■ Questions électorales
Ailing incumbent Abdelaziz Bouteflika was poised to clinch a fourth presidential term despite chronic health problems after polls closed in Algeria's election that saw 70 people wounded in protests.
Voting ended by 19:00 GMT at polling booths across the vast North Africa country on Thursday, but with the count now under way, the 77-year-old president who has been in power since 1999 remains the firm favourite of the six candidates.
Algeria is stuck in a rut. The country is embarrassed by being corralled into accepting a fourth term for a leader few think is fit to serve as head of state. But the truth is that these elections matter very little. The aging politico-military elite, best embodied by the zombie-esque President Abdelaziz Bouteflika, must eventually give way to other forces — whether it happens now or in five years. In the meantime, a boycott bloc and a small protest movement initiated by urban youth are unlikely to derail yet another victory for Bouteflika.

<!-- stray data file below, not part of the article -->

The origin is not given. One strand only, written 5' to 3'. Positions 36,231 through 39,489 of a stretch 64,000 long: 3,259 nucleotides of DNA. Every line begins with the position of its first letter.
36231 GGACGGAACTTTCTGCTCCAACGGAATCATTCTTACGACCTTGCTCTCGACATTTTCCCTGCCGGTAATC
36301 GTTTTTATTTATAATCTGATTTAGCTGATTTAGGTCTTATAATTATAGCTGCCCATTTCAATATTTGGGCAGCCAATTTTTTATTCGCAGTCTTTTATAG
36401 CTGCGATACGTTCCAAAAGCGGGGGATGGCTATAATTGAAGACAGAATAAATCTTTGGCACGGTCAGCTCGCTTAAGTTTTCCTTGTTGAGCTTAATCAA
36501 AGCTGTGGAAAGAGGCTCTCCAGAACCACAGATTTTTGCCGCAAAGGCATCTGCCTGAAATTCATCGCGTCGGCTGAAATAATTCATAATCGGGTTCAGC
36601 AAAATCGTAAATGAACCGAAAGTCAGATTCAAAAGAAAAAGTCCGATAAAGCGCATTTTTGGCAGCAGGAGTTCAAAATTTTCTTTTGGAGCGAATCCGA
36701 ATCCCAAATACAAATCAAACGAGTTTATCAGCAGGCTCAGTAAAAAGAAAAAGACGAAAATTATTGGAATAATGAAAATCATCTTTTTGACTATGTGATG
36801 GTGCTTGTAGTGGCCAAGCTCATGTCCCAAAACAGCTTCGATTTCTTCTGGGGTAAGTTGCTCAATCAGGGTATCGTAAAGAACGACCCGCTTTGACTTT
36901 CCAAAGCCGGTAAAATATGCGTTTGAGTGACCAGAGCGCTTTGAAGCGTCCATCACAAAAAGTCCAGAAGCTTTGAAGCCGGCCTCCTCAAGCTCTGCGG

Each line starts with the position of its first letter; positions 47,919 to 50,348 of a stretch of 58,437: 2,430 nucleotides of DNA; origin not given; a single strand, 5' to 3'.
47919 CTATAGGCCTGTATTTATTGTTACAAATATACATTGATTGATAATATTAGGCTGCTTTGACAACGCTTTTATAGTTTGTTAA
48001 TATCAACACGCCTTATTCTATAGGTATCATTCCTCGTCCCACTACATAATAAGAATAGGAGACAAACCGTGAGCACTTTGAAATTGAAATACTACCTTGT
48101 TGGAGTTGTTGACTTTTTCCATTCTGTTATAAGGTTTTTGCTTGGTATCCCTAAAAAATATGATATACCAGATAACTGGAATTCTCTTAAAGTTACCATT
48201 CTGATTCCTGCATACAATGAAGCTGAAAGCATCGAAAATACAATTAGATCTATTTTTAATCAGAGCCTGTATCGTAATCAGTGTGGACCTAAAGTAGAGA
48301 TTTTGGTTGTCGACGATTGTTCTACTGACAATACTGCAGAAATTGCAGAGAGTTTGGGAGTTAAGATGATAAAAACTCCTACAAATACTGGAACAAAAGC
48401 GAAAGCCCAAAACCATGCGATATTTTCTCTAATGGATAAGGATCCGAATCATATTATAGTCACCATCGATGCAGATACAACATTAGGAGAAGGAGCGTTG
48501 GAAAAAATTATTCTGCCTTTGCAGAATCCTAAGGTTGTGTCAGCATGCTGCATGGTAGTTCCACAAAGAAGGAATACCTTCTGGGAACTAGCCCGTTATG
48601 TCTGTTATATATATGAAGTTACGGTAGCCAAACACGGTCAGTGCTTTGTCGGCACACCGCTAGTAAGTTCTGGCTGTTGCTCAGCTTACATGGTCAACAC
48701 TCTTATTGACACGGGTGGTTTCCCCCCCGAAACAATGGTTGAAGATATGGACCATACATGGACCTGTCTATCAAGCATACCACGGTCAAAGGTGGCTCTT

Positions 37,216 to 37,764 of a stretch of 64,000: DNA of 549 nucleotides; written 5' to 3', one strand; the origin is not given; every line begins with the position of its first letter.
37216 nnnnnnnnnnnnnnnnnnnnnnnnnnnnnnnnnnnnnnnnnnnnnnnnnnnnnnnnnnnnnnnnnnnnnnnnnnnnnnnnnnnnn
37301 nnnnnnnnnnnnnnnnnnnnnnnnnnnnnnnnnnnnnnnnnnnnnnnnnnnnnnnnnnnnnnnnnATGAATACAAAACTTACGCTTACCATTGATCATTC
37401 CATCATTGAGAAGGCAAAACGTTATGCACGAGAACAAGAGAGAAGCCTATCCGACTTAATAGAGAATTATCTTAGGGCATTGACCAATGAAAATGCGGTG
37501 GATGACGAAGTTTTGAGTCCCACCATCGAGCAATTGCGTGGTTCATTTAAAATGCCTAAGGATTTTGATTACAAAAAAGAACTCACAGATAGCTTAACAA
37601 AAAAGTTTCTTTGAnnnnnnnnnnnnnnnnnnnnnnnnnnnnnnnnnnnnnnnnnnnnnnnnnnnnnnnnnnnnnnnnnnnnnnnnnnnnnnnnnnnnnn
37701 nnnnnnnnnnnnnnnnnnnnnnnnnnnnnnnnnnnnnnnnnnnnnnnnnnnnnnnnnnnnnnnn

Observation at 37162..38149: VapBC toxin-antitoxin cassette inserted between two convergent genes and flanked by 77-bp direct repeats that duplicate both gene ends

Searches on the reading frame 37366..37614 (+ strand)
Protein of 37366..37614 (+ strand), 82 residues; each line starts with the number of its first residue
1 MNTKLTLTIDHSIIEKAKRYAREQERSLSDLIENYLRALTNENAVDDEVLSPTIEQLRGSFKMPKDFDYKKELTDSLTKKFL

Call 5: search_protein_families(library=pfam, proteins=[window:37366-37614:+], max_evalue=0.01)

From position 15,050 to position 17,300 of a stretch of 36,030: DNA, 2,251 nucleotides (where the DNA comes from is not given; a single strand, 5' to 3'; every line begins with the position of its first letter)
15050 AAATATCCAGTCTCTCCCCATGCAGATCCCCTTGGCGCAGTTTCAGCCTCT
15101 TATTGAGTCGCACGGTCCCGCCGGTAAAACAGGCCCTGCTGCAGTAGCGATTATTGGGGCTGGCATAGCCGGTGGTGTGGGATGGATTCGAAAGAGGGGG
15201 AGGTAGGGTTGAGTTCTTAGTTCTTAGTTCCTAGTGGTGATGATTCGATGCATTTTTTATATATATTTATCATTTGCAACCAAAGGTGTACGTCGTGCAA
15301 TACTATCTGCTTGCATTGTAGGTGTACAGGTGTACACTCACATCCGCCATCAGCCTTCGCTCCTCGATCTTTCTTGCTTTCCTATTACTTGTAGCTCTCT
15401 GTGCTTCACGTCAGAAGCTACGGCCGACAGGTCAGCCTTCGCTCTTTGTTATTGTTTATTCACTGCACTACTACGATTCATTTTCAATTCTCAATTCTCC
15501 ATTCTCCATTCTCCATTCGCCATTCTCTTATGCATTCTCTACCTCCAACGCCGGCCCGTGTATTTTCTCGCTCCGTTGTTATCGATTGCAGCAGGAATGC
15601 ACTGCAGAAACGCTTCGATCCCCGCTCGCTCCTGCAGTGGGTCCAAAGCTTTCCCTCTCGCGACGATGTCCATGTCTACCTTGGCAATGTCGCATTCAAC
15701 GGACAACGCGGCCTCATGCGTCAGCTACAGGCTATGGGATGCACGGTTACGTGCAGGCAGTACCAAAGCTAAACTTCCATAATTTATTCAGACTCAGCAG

توافد الناخبون في الجزائر على مراكز الاقتراع للإدلاء بأصواتهم في الانتخابات الرئاسية، التي يتوقع مراقبون على نطاق واسع فوز الرئيس الحالي عبد العزيز بوتفليقة فيها لتولي ولاية رابعة. ولم يظهر بوتفليقة (77 عاما) على الملأ إلا نادرا منذ إصابته بسكتة دماغية العام الماضي، ولم يباشر حملته الانتخابية بنفسه. وأدلى بوتفليقه بصوته، في مركز اقتراع بإحدى مدارس العاصمة الجزائرية، على كرسي متحرك. وامتنع الرئيس الجزائري عن الإدلاء بأي تصريحات، مكتفيا بالتلويح للصحفيين وأنصاره.
Opposition MPs in Zambia this week attempted to force the government to release a draft of the new constitution, which thus far it has refused to do. A private members' motion was tabled on March 7 by members of the United Party for National Development (UPND) and the Movement for Multiparty Democracy (MMD) to expedite the constitution-making process. Following a vote this week the motion was rejected. Parliament was also adjourned on March 11 and will resume in June 2014, suspending further motions on the constitution until then.